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A Simple Way to Make It Harder for Mobile Ads to Track You

from Wired If you’re not careful, most of what you do online and in mobile apps will wind up fueling targeted advertising, all that data feeding into a composite profile of your likes, dislikes, and demographic information. But increasingly, even careful web users can’t avoid being swept up in the digital marketing dragnet. While it’s ridiculously difficult to get a handle on all this tracking, there is a simple step you can take right now to throw a tiny wrench in those industry-wide gears. Both Android and iOS force apps to use a special “ad ID” for tracking smartphones, which […]

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An Artificial-Intelligence First: Voice-Mimicking Software Reportedly Used In A Major Theft

from WaPo Thieves used voice-mimicking software to imitate a company executive’s speech and dupe his subordinate into sending hundreds of thousands of dollars to a secret account, the company’s insurer said, in a remarkable case that some researchers are calling one of the world’s first publicly reported artificial-intelligence heists. The managing director of a British energy company, believing his boss was on the phone, followed orders one Friday afternoon in March to wire more than $240,000 to an account in Hungary, said representatives from the French insurance giant Euler Hermes, which declined to name the company. The request was “rather […]

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It’s Time To Break Up Apple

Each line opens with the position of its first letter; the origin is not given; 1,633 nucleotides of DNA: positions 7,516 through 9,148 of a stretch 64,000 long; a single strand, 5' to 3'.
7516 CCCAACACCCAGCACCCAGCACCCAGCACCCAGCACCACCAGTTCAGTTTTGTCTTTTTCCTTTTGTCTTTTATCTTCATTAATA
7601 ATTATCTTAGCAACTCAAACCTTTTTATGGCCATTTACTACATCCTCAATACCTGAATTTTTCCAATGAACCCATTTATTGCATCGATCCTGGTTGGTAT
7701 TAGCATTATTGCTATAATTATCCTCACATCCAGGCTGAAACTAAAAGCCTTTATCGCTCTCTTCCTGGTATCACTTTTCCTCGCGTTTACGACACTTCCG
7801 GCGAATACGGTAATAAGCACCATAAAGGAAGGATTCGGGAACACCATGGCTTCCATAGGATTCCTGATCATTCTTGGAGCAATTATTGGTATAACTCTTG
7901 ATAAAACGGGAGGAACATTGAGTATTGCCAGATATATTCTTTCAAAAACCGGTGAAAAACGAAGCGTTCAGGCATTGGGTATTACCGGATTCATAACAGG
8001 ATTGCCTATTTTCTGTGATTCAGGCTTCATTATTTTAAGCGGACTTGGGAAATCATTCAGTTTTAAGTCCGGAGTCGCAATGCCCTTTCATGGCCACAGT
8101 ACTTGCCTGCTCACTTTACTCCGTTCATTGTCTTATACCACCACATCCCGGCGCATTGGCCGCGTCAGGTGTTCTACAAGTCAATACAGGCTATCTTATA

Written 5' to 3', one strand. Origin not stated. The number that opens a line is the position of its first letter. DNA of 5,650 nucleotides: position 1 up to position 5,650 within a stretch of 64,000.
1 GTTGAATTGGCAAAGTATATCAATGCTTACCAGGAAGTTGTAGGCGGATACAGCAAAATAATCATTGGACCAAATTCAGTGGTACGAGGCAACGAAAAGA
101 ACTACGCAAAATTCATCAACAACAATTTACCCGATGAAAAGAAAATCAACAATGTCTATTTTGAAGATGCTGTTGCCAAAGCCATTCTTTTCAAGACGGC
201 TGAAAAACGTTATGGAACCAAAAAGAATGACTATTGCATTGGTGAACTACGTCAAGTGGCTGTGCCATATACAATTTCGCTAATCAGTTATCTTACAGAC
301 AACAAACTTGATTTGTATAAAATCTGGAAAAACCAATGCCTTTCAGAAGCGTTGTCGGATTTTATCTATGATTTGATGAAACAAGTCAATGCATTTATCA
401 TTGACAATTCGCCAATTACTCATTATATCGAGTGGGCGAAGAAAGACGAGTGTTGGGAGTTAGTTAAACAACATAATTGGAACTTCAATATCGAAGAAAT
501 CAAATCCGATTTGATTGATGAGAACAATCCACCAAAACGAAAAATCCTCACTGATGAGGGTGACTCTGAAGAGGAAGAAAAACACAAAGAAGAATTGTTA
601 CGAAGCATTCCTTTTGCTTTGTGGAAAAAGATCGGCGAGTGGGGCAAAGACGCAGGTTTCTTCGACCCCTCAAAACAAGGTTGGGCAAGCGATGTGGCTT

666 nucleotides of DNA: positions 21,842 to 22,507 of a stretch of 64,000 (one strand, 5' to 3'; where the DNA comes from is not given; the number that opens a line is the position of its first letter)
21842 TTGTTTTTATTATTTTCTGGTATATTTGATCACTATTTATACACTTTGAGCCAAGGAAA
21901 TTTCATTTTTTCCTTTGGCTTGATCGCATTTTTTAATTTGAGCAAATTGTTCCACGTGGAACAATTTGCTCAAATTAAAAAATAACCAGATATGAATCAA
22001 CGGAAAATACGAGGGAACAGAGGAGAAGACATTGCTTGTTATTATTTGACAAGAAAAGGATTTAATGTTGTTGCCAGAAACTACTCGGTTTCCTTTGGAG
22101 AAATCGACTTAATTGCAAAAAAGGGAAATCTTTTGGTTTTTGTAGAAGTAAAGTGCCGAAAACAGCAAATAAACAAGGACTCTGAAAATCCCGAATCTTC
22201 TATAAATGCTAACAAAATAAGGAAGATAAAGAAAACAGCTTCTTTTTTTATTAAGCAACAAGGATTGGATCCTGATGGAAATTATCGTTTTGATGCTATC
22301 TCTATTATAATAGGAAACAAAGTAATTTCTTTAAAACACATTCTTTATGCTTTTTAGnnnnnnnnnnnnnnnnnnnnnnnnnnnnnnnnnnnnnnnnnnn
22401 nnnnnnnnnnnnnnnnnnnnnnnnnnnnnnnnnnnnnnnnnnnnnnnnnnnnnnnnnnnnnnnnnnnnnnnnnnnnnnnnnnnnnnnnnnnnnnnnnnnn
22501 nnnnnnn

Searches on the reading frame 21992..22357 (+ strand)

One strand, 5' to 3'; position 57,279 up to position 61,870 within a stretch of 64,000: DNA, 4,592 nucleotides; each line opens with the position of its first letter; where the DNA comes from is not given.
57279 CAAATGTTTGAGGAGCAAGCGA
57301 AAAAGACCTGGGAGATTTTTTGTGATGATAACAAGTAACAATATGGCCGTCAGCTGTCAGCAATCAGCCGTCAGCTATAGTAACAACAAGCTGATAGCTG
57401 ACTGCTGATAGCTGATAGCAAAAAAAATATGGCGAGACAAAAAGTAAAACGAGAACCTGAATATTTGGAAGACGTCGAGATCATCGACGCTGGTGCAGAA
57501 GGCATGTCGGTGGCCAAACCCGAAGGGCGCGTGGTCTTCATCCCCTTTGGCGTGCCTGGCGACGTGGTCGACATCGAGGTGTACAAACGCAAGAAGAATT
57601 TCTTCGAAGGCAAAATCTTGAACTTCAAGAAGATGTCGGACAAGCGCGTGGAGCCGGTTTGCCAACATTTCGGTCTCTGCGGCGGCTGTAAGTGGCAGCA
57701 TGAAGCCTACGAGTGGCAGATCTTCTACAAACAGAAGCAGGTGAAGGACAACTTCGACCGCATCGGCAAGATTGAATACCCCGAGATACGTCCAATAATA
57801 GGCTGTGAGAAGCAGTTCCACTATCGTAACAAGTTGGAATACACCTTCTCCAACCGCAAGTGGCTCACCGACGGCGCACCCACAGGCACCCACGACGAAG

from Fast Company A recurring theme of the last two years–politically, culturally, economically–has been yelling out loud what was supposed to be merely whispered or implied; throwing caution to the wind and, essentially, telling on yourself. That’s exactly what Apple did yesterday. This Monday, the beloved tech giant announced its big plans to seek fresh revenue in areas where it’s already built a significant audience. You’ve been able to get loans to purchase Apple products–now it’s launching the credit card to end all credit cards. Before, you could read news on Apple’s News app–now the company is partnering with some […]

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The Online Gig Economy’s ‘Race to the Bottom’

from The Atlantic You can buy almost any thing you want online—toothpaste, books, plastic devices that allow you to lick your cat. On digital work platforms like Upwork, Fiverr, and Freelancer.com, you can also buy nearly any service—often from someone halfway around the world, sometimes for just a few bucks. On Fiverr, one of the most popular of these platforms, you’ll find offers for someone who will write an e-book “on any topic”; a person who will perform “a Voiceover as Bernie Sanders”; someone who will write your Tinder profile for you, and someone who will design a logo for […]